I thought this was a delightfully odd graphic on the hand dryer in the bathroom of Hermann’s Jazz Club in Victoria:
The details they’ve chosen to include are so odd: the tiny buttocks below the overly-wide torso, the concavity in the upper chest, the queer position of the hand. And I especially like the stark roundness of the head, as if it could tip off and roll away at any moment.
And, because I’m an enormous nerd, the little hand dryer graphic looks like an RSS icon.
The company, Stiebel Eltron, has its roots in Germany. There’s something vaguely Euro in the design, isn’t there?
I randomly happened upon this little technology demo from Last.fm. It’s called Boffin, and, using Last.fm’s metadata, it generates a tag cloud out of your music collection. You click a couple of tags, click play and it provides yet another way to slice and dice one’s sprawling music archives. Here’s what mine looks like:
The top half of the cloud is more accurate than the bottom half. I’m not sure how much of my music is “hair metal approved”, and I’m pretty sure it’s over-representing the fraction of my collection that is Norwegian.
But that’s not really what I want to talk about. When you install and first run Boffin, it needs to scan your music collection. I have about 10,000 songs, so that took quite a while. During this process, however, Boffin displayed this lovely visualization of my music:
The YouTube-hosted screencast video is a bit sketchy, but you get the idea. It’s a totally unnecessary feature–actually useless, as it happens. But I found the cascading images of bands kind of hypnotizing. I really appreciated that the app designer when that extra step to make a very ordinary process–scanning your hard drive for music–a little remarkable.
Via this Wired promotion, I visited LivingHomes.net. They make great looking pre-fab, eco-friendly homes. I was immediately impressed by how they’d built their site. It’s totally Flashy Flash and the Flash bunch, but it’s artfully done and reasonably easy to navigate.
When you first visit the home page, you’re presented with a wonderful time-lapse video of light passing through a living room. It’s a subtle and brilliant approach, and a really pure expression of what architecture and interior design are all about. I was immediately reminded of a lovely time-lapse film of the Waterfall Building that entranced me as part of the Arthur Erickson exhibit at the Vancouver Art Gallery.
The tour is narrated by Steve Glenn, the company owner. He takes you on a friendly tour of his own home, pointing out the home’s features, but also cracking little jokes and pointing out the Lego he still has from his childhood. There are also plenty of visual cues to click and navigate through the tour.
It helps that the product itself–the homes–are gorgeous, but I was really impressed by the elegant, functional site design.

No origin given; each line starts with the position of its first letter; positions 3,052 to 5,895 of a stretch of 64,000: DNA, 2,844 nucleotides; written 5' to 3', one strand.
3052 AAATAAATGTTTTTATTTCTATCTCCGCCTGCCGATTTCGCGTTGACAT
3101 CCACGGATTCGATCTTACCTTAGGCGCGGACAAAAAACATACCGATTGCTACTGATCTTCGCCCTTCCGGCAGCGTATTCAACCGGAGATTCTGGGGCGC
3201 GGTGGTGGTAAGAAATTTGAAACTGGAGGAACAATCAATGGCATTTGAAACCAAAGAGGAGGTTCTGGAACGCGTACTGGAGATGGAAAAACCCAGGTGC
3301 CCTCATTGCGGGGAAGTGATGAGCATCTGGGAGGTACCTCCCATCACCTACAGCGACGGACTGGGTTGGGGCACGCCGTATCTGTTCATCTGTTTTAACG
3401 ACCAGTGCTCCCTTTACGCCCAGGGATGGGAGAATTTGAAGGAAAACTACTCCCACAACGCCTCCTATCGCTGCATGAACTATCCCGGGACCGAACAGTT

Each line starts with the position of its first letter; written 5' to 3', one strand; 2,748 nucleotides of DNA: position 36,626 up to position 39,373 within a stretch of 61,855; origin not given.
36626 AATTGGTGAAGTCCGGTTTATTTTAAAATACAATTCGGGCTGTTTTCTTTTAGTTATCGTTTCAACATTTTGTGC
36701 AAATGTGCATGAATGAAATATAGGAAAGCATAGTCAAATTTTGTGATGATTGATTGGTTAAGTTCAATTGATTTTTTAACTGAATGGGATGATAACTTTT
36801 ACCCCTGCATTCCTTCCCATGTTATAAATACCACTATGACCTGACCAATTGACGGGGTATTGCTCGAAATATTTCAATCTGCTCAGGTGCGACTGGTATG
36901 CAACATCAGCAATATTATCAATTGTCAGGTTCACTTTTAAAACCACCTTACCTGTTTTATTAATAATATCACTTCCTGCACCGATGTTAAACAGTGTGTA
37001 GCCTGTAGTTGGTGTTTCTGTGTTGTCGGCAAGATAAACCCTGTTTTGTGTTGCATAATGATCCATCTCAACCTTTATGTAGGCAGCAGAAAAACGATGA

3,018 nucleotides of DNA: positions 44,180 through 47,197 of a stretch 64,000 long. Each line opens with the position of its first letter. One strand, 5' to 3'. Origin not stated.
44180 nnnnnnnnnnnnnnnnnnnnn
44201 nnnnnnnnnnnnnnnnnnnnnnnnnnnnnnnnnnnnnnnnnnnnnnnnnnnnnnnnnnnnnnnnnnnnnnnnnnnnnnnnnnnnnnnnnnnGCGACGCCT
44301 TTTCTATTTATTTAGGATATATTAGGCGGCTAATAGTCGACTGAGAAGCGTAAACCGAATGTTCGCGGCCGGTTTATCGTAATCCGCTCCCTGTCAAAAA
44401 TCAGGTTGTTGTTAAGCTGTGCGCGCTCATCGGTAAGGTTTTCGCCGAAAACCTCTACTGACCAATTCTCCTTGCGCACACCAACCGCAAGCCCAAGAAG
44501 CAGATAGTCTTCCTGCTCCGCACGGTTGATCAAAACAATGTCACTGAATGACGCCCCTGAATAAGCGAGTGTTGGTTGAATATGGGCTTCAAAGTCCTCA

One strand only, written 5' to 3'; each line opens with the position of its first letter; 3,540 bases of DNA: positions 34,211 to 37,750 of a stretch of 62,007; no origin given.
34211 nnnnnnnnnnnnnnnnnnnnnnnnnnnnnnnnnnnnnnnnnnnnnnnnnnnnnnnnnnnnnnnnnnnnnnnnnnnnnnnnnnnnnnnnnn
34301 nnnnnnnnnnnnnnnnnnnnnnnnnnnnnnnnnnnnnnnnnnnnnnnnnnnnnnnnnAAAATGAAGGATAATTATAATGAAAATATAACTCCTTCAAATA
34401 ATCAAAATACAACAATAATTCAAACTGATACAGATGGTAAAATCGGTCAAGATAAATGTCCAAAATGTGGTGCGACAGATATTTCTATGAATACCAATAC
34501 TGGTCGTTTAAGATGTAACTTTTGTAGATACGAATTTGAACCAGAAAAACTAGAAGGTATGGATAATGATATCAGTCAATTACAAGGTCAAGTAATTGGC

Their pricing is pretty steep, but I guess that’s what it costs to build a reasonably guilt-free home. Like so many of these cool, modern, prefab home companies, they’re based in the States. The duty to ship a house across the border makes it financially impractical, but we already know a local architect who does a lot of this style of work with prefab elements.
Last month I was at my friend’s place in France, doing some laundry. Her washing machine lit up like a cheap stereo, which struck me as awesomely French.
There was a dial on her washing machine with big numbers like 3000, 6000 and 1200. I believe these were measures of ‘tr/min’ (as per this photo of a washing machine brand called ‘Malice’). Is that ‘tour’, the French word for ‘turn’? It doesn’t really matter–I assumed it referred to revolutions per minute.
I was baffled as to what to set the machine for, and craved some less specific settings like “linen”, “wool” or “super-wash”. I’ve been doing laundry for over 20 years, and have no idea what speed the average washer barrel revolves at.
Is Five Right for Chicken?
Fast-forward to our villa here in Gozo. We’ve got a great gas range. Here are the controls for the oven:
That’s a timer on the left, and the temperature setting on the right. As you can see, you set the oven to a temperature between 1 and 8.
Here I have the reverse problem. I want less abstraction–I just want to set the damn thing to 375° to bake some chicken.
Set It to Totally Awesome, Please
The lesson is that my (and possible other’s) preferences change from device to device. I want more abstraction in my washing machine than my stove.
This is also true of software. iTunes has this hilarious setting called ‘Sound Enhancer’. It’s on a slider, and the online help says I can use this setting to “add depth and enliven the quality of your music”.
Why would anybody set this to ‘Low’? Why even bother with something called a ‘sound enhancer’? Why not just set it to ‘Totally Awesome’ under the hood and get rid of the user setting altogether?